Extra sauce Episode 36: The Directors Of Wild Wild Country, Maclain And Chapman Way

Tuesday, April 3rd

Since Greg has been raving about the Netflix Documentary Series Wild Wild Country we talked to directors Maclain and Chapman Way to give us some Extra Sauce on the bizarre incident that took place in Oregon in the 80's.

Transcript - Not for consumer use. Robot overlords only. Will not be accurate.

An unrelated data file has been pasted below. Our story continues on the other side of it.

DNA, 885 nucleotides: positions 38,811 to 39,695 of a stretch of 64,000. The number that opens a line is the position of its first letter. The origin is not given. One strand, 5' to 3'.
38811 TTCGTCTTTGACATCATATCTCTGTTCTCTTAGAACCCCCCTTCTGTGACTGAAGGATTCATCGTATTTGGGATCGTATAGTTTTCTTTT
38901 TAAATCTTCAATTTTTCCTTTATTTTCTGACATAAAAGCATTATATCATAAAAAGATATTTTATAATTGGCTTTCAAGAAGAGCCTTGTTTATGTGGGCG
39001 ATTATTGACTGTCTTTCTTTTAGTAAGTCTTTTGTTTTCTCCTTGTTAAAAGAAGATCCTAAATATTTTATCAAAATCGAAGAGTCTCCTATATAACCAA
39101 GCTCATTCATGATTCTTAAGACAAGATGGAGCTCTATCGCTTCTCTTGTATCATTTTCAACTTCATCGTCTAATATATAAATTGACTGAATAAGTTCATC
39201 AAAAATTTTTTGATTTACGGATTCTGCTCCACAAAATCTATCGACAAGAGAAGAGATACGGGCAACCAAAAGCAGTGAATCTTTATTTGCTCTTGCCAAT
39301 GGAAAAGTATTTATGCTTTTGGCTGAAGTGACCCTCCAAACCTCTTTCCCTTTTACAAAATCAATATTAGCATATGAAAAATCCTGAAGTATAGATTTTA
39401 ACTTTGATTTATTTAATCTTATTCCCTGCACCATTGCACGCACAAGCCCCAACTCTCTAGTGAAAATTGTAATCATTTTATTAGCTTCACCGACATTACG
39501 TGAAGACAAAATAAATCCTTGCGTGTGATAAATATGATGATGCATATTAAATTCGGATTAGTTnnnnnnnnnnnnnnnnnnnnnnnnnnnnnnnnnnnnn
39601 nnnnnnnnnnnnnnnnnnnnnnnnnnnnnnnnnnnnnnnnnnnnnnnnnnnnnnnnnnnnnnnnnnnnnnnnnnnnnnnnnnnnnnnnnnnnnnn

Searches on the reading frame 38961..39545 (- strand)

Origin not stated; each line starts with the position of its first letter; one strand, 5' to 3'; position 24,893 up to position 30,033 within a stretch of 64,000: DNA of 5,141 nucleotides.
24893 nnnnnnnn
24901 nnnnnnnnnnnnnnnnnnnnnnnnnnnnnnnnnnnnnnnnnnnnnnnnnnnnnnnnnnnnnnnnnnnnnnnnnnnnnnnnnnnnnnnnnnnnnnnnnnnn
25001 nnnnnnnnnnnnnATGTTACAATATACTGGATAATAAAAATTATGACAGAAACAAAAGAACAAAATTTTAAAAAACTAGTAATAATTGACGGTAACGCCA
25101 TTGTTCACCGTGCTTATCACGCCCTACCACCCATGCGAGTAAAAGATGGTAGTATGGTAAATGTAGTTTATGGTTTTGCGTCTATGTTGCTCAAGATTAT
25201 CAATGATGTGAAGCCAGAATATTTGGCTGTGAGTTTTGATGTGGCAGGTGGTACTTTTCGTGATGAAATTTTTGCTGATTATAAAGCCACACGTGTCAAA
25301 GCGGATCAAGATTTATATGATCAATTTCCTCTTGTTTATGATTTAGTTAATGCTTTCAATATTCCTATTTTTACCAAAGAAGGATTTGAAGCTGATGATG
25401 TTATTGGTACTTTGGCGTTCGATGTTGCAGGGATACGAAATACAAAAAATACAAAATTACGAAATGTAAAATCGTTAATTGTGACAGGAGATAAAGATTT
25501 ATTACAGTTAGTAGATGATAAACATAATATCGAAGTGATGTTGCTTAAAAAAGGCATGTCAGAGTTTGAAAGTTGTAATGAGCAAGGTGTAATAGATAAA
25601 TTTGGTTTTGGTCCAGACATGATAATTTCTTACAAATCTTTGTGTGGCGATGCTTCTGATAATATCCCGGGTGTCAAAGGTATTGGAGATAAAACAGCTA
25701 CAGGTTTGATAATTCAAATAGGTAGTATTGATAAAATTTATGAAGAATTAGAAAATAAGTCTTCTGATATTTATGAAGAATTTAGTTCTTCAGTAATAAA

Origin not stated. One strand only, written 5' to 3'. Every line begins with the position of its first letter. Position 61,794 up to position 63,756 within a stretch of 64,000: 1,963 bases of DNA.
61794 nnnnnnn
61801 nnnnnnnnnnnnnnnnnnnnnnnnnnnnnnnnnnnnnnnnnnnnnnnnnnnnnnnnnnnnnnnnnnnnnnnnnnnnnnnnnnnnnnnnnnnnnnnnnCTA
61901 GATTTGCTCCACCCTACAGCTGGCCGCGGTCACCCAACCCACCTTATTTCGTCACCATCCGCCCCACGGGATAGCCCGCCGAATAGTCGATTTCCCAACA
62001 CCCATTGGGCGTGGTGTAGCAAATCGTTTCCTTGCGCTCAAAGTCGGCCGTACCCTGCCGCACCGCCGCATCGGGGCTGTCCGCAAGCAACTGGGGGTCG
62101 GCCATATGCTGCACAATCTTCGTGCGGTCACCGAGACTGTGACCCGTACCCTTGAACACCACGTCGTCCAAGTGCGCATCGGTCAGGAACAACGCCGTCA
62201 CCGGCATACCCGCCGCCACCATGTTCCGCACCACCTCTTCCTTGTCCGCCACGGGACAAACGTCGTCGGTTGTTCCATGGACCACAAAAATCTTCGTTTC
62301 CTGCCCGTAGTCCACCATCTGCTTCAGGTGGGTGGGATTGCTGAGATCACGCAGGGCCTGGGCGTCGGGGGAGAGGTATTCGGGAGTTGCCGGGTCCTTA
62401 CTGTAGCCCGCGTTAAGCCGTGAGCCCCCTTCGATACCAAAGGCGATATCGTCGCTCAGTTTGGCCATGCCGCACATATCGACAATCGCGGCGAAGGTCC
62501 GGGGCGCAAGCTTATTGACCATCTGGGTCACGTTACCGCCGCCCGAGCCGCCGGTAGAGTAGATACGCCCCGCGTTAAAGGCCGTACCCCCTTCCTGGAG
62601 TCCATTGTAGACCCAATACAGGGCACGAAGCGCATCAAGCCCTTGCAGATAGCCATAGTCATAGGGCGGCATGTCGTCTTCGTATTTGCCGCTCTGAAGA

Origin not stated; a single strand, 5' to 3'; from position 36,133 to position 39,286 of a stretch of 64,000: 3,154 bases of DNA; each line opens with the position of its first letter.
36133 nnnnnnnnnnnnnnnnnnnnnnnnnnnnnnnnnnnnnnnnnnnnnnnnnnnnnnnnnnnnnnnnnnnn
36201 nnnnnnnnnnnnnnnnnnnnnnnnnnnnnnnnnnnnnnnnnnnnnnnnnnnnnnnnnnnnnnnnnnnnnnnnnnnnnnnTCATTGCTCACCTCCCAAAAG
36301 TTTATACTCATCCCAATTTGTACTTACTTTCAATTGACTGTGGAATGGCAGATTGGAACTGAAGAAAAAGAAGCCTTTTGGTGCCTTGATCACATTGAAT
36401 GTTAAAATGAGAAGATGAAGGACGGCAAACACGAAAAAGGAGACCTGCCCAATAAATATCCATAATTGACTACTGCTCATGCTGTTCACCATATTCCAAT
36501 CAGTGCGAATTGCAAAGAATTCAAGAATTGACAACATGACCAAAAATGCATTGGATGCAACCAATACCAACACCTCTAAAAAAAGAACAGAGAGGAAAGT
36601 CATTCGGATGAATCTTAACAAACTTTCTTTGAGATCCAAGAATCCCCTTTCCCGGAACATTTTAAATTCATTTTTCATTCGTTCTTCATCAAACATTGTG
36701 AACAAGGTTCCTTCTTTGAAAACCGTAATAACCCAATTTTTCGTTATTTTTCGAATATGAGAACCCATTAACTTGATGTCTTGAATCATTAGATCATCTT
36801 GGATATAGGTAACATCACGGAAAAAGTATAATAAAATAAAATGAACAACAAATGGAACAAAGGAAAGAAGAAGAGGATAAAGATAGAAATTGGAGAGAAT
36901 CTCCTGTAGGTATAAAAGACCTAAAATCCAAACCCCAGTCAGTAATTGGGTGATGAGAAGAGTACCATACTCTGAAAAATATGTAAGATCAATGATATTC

Welcome to the extra sauce podcast. On the offensive. Would this jar of sauce see. What's going on March you don't want this op but Lyle. How was England well it was fantastic thank you for asking our the sauces and Angela that SARS is or not they agree that amount of vinegar or you vinegar on Fries again I see you're absolutely that's big over there since ships he had been around it and but you know I mean it was it was a lot of fun it was you know it was like it's a role than they don't like to spend a lot of time when their parents anymore so it's nice to go away and and and and force them to get and a different country where they can escape I can escape. Kind of like the subject that we're gonna talk about that aren't well enough that cult at an extra spot at the exercised this week is brought to you by road map lyzard nice people great service. Any time it's well documented that I don't do any work on my home myself by hire people. I'm not home improvement guy and anytime I need anything done an electrical plumbing and heating air conditioning. Road Nuys or does it may do well also get old amendment and and they are presenting. This episode of exercise which is all about a documentary did that I've been assessment on Netflix called wild wild country. It's about a cult that began in India in the in the seventies. A kind of via free sex enlightenment type called which you know I mean I'm -- for them to do sir we have any of those around here that somebody KK a joint apart armored have to be only the only thing I know that has like a free sex cult thing going is is government of about it though right now and a so. They decided to come to America and they bought thousands and thousands of acres in in Oregon and started fighting Libya or millions and and and then in the whole entire thing to spiraled out of control and it is covered in six amazing. Hockey series episodes and Netflix which you've enjoyed I mean it's a little slow it slow it does a lot of information to deal with so the first episodes kind of setting you up. For the very quick unraveling. Of everybody that happens in the documentary it it's as it happened so quickly so it's good that you gotta make it through the first two episodes taken all the information and then it just. It's easier futile process. This on real stuff that happens well the directors of wild wild country on Netflix are joining us this week on extra sauce McClain and Chapman way. And they put it altogether and they are here today to give us a little extra sauce. And wild wild country guys. While I. Listen I consider myself to be I grew up in the eighties I'm an old man I'm 51. I consider myself to have been somewhat focused on what was going on around me at the time when I was when I was a teenager news wise. But I completely missed. This whole entire story how did you guys become familiar. You have what we kind of born after the whole or in Fargo happen propped his her own and so you were just basically given a tip. From an archivist to like 300 hours of never before but it on this story. I remember immediately my parent if you remember that rock. Or slower in your group bought on Russian mission my dad kind of being be remembered the world or your room but. Yeah the story is really kind of disappeared. The Brit for those who haven't followed my advice and and my pleadings to watch. The be indeed. He he we have how many rolls Royces ditty into the end up with the is at one point BM up with a thirty or forty rolls Royces this very religious guy. I think by the end it was 93 when the proposal now by 1986 I. Yeah any you know you he ran this cult in in in India and it's. You know began to I guess the you know it's be somewhat of the threats almost. To the government of India. Hence why. The call decided that they needed to come to America is that a fair representation. Of of what happened. Yeah I think you have the power in being here are the kind of like me area like western capitalism and open sexuality look like eastern mysticism so yeah it on up or walk in from all over the world a lot of westerners when you out of the people my dream India and trader com what the locals there India records pension government officials. A little later in the period in out there. There's some criminality aspect but were under investigation. At this from in India over the multitude of good and account for that matter in Vietnam and. Yeah I mean when you say he was the first TV probably was the last 21 in the I mean you suggest. To people that you can have lots of money and all the sexy want to and somehow that's your religion people are probably gonna buy into that for a for a period of time I guess right. Yeah exactly that's the kind of despite right at the beginning of they look kind of like the last remnant of that like kind of like 1960 account or cultural movement where. It was the beginning of what's known is like this human potential movement and it was almost looked like you stern migration of Americans to India who are. Think all the little speakers and they're kind of like on a path though they wanna I wanna walk the path of enlightenment and raise their consciousness. And I mean all. You know do root and India a lot of those like into it the traditions or about like rejection and kind of projection a while and there would and that's how you become enlightened and the Wong kind of married like this western capitalism with eastern Mitt but that the minute truck big I mean obviously if you could tell a lot of American. Liked what he was saying they like the fact that you did have a life of pleasure and still feel like you're becoming enlightened and so. They excited at the top I think all of that part of Britain white came to a barricade it was because. But India has had a lot of kubert in the past and I think you look at America as a country that. Haven't had a lot of cue group and America with kind of almost like the Major League then it like he could come to America like make it big in America I'd like to leave a mark on America. And I'll be issued a legacy that he would have. You know that that's the part of this documentary that fascinates me the most you know Greg mentioned you offer somebody you know free sacks. In now and and you know eternal peace or whatever sure you're gonna go Ford but it just seems like. The way like chain store the way the Australian moment yeah the way she described first meeting or seen the bottom line. And like just giving her entire being to him. And that's the comments or triggers all these peoples as gave up everything to give to him and follow every single word he said. There's got to Detroit wasn't talking right we're a year so did that's all these people they must've had something in their lives I mean it was like key that something missing in their lives. That that they just would give them up itself up so freely. Yeah I think the birth a wide range of one often but it trying to think the really interesting thing up off the movement is that for the most part it was. Highly intellectual very successful people people that had reached the common cold or couriers and found out there that took him out with spelling out I was on the historic auto dealer got these bumping mortal life and so I'm not really interesting. Kind of smorgasbord of a human being Bjorn this movement obviously yeah water them. You know they've come from brought trial third rock you know. Brought family background and found comfort and and community and family and and this and I think that would make historical complexes that army of people real human being input with real problems like the rest of us that Jordan movement. Another you know really interesting is like our experience parking that kind of like whether they're current Russian is cheaper former Russian issue. The lot of them did grow up like China highly religious. I don't. And and background and so forth think in some way it wasn't so much a story. And never being early for never being fearful and then just kind of being bog on and then just. That devotion absolutely just kicked in immediately. Apparent that like what I mean it felt popping in and I don't like the substitution of some sort where they were either rated quite highly Catholic or Christian or more men. Or kind of a quote unquote like more traditional. Religious background. And then kind of became disillusioned with that and then came across bog Juan and found comfort kind of in that spirituality again. And then I mean the weird thing was that kind of toward the end that we would speak to members. When Bart Kwan did take about violent. They're like appreciation for their experience it seemed to be was more geared towards took the offense the like family and community that they felt they had out in origin. It bought one wasn't talking and well. I think that the out a lot of the want the buyer came from a plays that'll wanting to be a part of something wanting to be a part of a family wanting to feel a connection with something which I think a lot of an art there and to popping them a lot of them said that they add up. 011 of the most interesting things interview wise that you get to see is. Is the daughter of congressman who was killed while investigating. Jim Jones and his cult in nine guiana. And the fact that she has gone and joined this call after everything that happened to her father. Yeah you know that. Rocket firms are in 1981 vote of two or three years after all Jonestown massacre in a yeah in the Bachmann are trying to get into the kind of you know whole hysteria and paranoia about sweeping the nation and there's you know a lot of rightwing evangelical. What you're seeing the work poll that kind of what you legitimize any group that different than christianity and you get to hear from problem. Leo Ryan's daughter you know who talks about it and you know that the article from from their respective that the vote religious minority track you know we're here to do you are mean we're here on why are so well. You know Jim Jones was what the Christian work eastern that the number two totally different arm perhaps he thought. They get really interesting pardon series or the audience the app BC critical thinking and think about what is the difference in religion and pull them you know not always the what and why. So the the call call call call they the day by 80000 acres. In in Oregon a ranch and that's where things really started to get (%expletive) up and sell. They hit. They came and they were not welcomed by the townspeople. And they certainly. Fought back and and this is where we really get to meet who I think is the most interesting and disturbing. Person in in the whole entire documentary. And and that issue I mean and and just I how did you how did you get her in late may be calorie a little bit about honor and and how you ended up getting there. You have monarch and she'll. Known as a personal secretary for the peer group but really issue kind of the CEO of the empire empire she really kind of built the entire movement. Shield Opel pretty much the entire phobia that all the planning and more in the jury took about violent wouldn't speak anymore she became the state but the movement you spoke publicly issued to talk shows up on pole there's a lot and she's just this really kind of feisty style now. Provocative. On the young woman and you really can't pick or shipped from people and I think that. You know that. Ground woman coming eastern organ which is an incredibly conservative cowboy colts sure those as the huge class supporters out there between that woman and and the neighboring town of analog. Now how much you say a brown skinned woman how much do you think racism or bigotry religious bigotry played into this because it seemed like. Ed and the way you guys made it seem like in the beginning but some seem so bad these people are growing vegetables they were making their own schools that's fine we have religious. Groups in this country like the west Borough Baptist Church or which we get rid of but they have every right to exist so how much did bigotry. Or racism force them into what they became in what Sheila became like debate pusher. Your view Blake and I. Yeah I think that's what I like the central question of the series and I don't think that they're like real light up like a black and white answer to that. Obviously like if you talk to on the job than Barack any issue he wondered are current or former. They'll tell you like there experience was that like it and really feel that welcome in the eastern origin and and obviously it Epoch or don't and in a justifiable that they'll tell you like hey are liars like severely negatively impacted by the Russian people rival and present them or against. I think it happened was is that like Sheila I think felt like he had bought a 64000 acre ranch in the middle pocket and nowhere is it. Nineteen miles away from antelope she probably felt like she was allowed to do whatever she wants out there. And very rapidly think 120 million dollar of her own organization's money into kind of transforming its weight landed like their utopia. And I think what happens quickly is that she kind of run up against it but very strict org and land use laws. It's like origin with the exception of the capable of Hawaii has some of the most tight lipped the remote quite restrictive. Land use laws in the country until very quickly I think she'll fight or open a position where she's committed her entire organization. And a vast majority of their resources to that plan. There really is no backtracking at this point. On but I think the question becomes like ladder. Elaine and you was really what the local Rangers were objecting to or not. To David current tenants of the ranch are young life but Christian group they're essentially doing the same exact thing the Russian Jews are doing and when we are out there are kind of feedback that we are getting from eastern Oregon and what that they don't really have too much problem with young accredited Herbalife differences between the two groups. But I think that I I think that question of bigotry and racism that kind of 1 of the most central question of the period. But there's definitely there's certainly a few elements who operate and bigotry but I don't think those that are indicative of the entire community and although I think on there are concerned that their own gears but mostly you know the people that like a little quicker if they don't like to be altered to Newt eastern organ kind of in the middle nowhere or purpose and I know when this new group of 101000 people or had it's going to read moved back story just kind of all Holbrooke would. And some people and backed into a corner like she little eyes would respond in a court of law Sheila had. Her own unique. A bat (%expletive) crazy way of responding in in several cases and I wanna. I wanna discuss that we just have to pods briefly though to to pass the yeah offering played around here guys on the land. Oh well when when we return I want to discuss the sad fate of the beavers. And and other and other things but weird exercise has brought Cuba Rhoden risers so we have a quick message from our friends recognized. Recognize there is growing and actively seeking to hire teams of experienced HB AC and plumbing technicians as well as electricians right now they offer endless benefits full health and dental insurance a generous 401K plan three weeks paid time off and even tuition reimbursement so what can you do how about heading over to wrote Anheuser dot com it will apply now RO DE NH IS ER quit your job and start a career with the road Anheuser and now let's get to the show. So I once. Once Sheila is. Is sort of feeling threatened to not only did she go Loudon. Try to buy up the town in and and arm. I you know that the there the the book called the police force with the with the millions of rounds of ammo and AK forty sevens and everything. But she also starts to try to win some elections which I think is when this thing really really turns interest guys. Yeah absolutely a crap meant like one of the more terrifying aspect of this story. Even so much in the actual. 5000 homeless people and register them because or an added when he day. I'll go to residency requirement. It legal that they at eight rock. Peace force that they were able to spend their members. To be Oregon state police academy because they were an incorporated city though. I think how Olympic lifting of like at all. At the heart of the story brought in Europe. Oftentimes is like the amount of political power that one that that an organization can get when they incorporate as their own town and have the money to buy at other counts on and create like electoral mayhem. Now obviously toward the and light it built over the that it completely illegal worry about it that the nation conspiracy attempt against political appointees. And and poisoning of 750 people that Manila and local restaurants. But but that was what I was so interested in starting the glory with kind of actually seeing you seemingly very aggressive that. But that we're essentially legal on the books. What's really sad thing about the poisoning their record and equally parent our an event that happened records or that would suit. You know the government refuses all of these people the right to vote which just so un American. Paralyzed on you know not that everything happened in the history of our country or work. Yet Vietnam war veterans who work out there but you know community but they bulk. Supporter from the community and one of the boat that be a part of the community and amber denied the right to vote. And wiping Sheila in retaliation. You know I talked to the absolutely bizarre plan to. You know sprinkled Salmonella in salad bar across the city saw that the locals would get sick and they wanna be allowed to vote on election that. And when her homeless people that that she had a busted and then brought to the community couldn't vote. She decided to drug all of them by by putting gas something in their beer. They don't plan doesn't work out there I think her. That anyone's expectation it doesn't it's not a very new kind of working out plan but basically common they're denied the right to vote and make an app like what one of our interview he's teaching a hornets snapped in the community. At that point yeah kind of what you mentioned earlier in the air interview with what we actually got back. From a lot of rock music on the whereas they were being homeless people getting bought into the ranch. They were kind of realizing like and that the so far away from our original goal of hike raising our consciousness and peaceful meditation and and practicing yoga in the middle of the Oregon desert. That this so different than that. And it buried and and they would even populate kind of like you mentioned that that kind of the beginning of the end through. What brilliant script and and the you know biffle right after Reagan kind of be funded all opened traditions and America so there's an influx of of all the people mistreat would really serious mental illness and a lot of them were bidding rounded up in and spot so this commune and organ. And so we know what can peak of the Oklahoma arrival back one up on the ranch of salt one up on the ramps actual ball we're gone up on the ranch so. Like Mac that are really betrayed the hornets nestled in the community and and bizarrely they felt the best way to handle that was cute seek early but how overall with a tranquilizer into the B Europe they would sort of almost people at night time. The sub view them. And so yeah kind of the beginning of the and this utopia of a community one that are happening. I feel like half of these like half of the things you see in this are our plot lines on the left overs I mean it's like yeah it's it's on it's amazing yeah. I'm is was she knows cooperation. Tough to get and and did you leave. I am after interviewing there. On many occasions did did you Cleveland with a in any kind of impression about her mental stability at this point. Yeah how we eat we took about three different trip to Switzerland that span Imus she'll beat Serbia game when he got now. The residents of her help our clinic that she runs now. Armed and those who were really interest experience we're getting the pop occur on. Industry clearly feel like she's never been really given an opportunity to explain the earth in the balance from her perspective from what she saw I think it's very clear when you'll walk into treatment you know she felt like she was quote stop. Near the back up against the wall she felt like human being and a lot of bigotry a lot of persecution. Arm and you know this is how cheese she responded. And I think there are a lot of true crime documentary where you know from the deck earlier look at the anchor her whole (%expletive) you know when it's. Think guerrilla more complex thing about humility to know -- from one cubic anchor Kirk coming to America you can bury him and if this precocious. Charming woman and then slowly through her devotion to appearance in the you start the speaker turned in trouble now and so I think everyone gonna walk they have kind of a different impression of Sheila generally crap and I'm reading all book. All the report the reception on Twitter and on line people were terrified ever since some people think psychopath. Some people think you're an incredible leader the generally about that scene everyone take away equipment different. Yeah I think it's another one of those steams that runs through this week which is that it doesn't matter how. You know how religious you are how enlightened you'll are. It seems to me that that power crops in the absolute power corrupts absolutely and on it and it happened to Sheila. Yeah I think what they did your Finger Lakes. Like kind of cat mentioned that when we first started hearing that story we didn't really approach it with say like a true crime like. What that he event what the evidence who dated who didn't do it to pick up the facts remain abruptly permit the criminality that happened out there. It's very well known documented in people pled guilty and served time doing it but I think what we're interest and and well like peeling back layer than looking at light. The process of radicalization. Back and I happen to people. Our bubble ball both sides you know I mean that was not quite. I think that it was kind of a situation where I think a lot of people felt like all I need a war essentially had broken out and in in eastern origin. And it's like there might have been a few times where you bought in their road to compromise here is their road to conflict resolution and kind of an actor being both sides kind of become immediately entrenched in this you certainly know it's not gonna end up well that was kind of certainly what we wanted to capture and model country. Guys I watch a lot of television and it is for those reasons and and others it really is the most interesting document areas semen in their documentary series that is now on time so. Congratulations. And thanks a lot for joining us then and I guess site I promise we talk about the beavers I mean right eye in the in the and they've got a hang out there. Out here I mean they had day today it is a while for the beavers but it doesn't end well for the B I mean they act as they have this crazy planned to poison the water supply because they were fighting again with the win and they wanted to use beavers and lied beavers. But that that didn't work so they ended up. Putting them the beavers in blenders and then pouring the beaver remains into the water supply and that's verified faction all right. It would be if you want you can say that it it it went in beaver meat John but you have something like. You Ursula. It's disturbing and so many layers I'd listen guys thanks a lot for joining us in and giving us a little exercise on while while country. They think frantic on our radar component. Spoiler alert on the blended beavers sorry about that while technically it's already been in the news right right I don't think has is to somehow you know I remember her. You know memorial watch I remember watching I think it was the night line tenth anniversary show. She was on it. And they showed her because all she said (%expletive) on every time she was on like six times now and she would always swear it was quick and yes he's always like. Footage in the documentary when they're on like the Merv Griffin Show and and tuna it was it was it was now and I completely missed that I feel like and missed like half of the decade or something and I'm really disappointed about them but I caught up I mean it's really really detailed. All right thank you very much for listening this week. To extra sauce will be back next week who is another episode and if you enjoyed what you heard today then please subscribe to actress costs and stitcher or on iTunes. Or and who who'll play.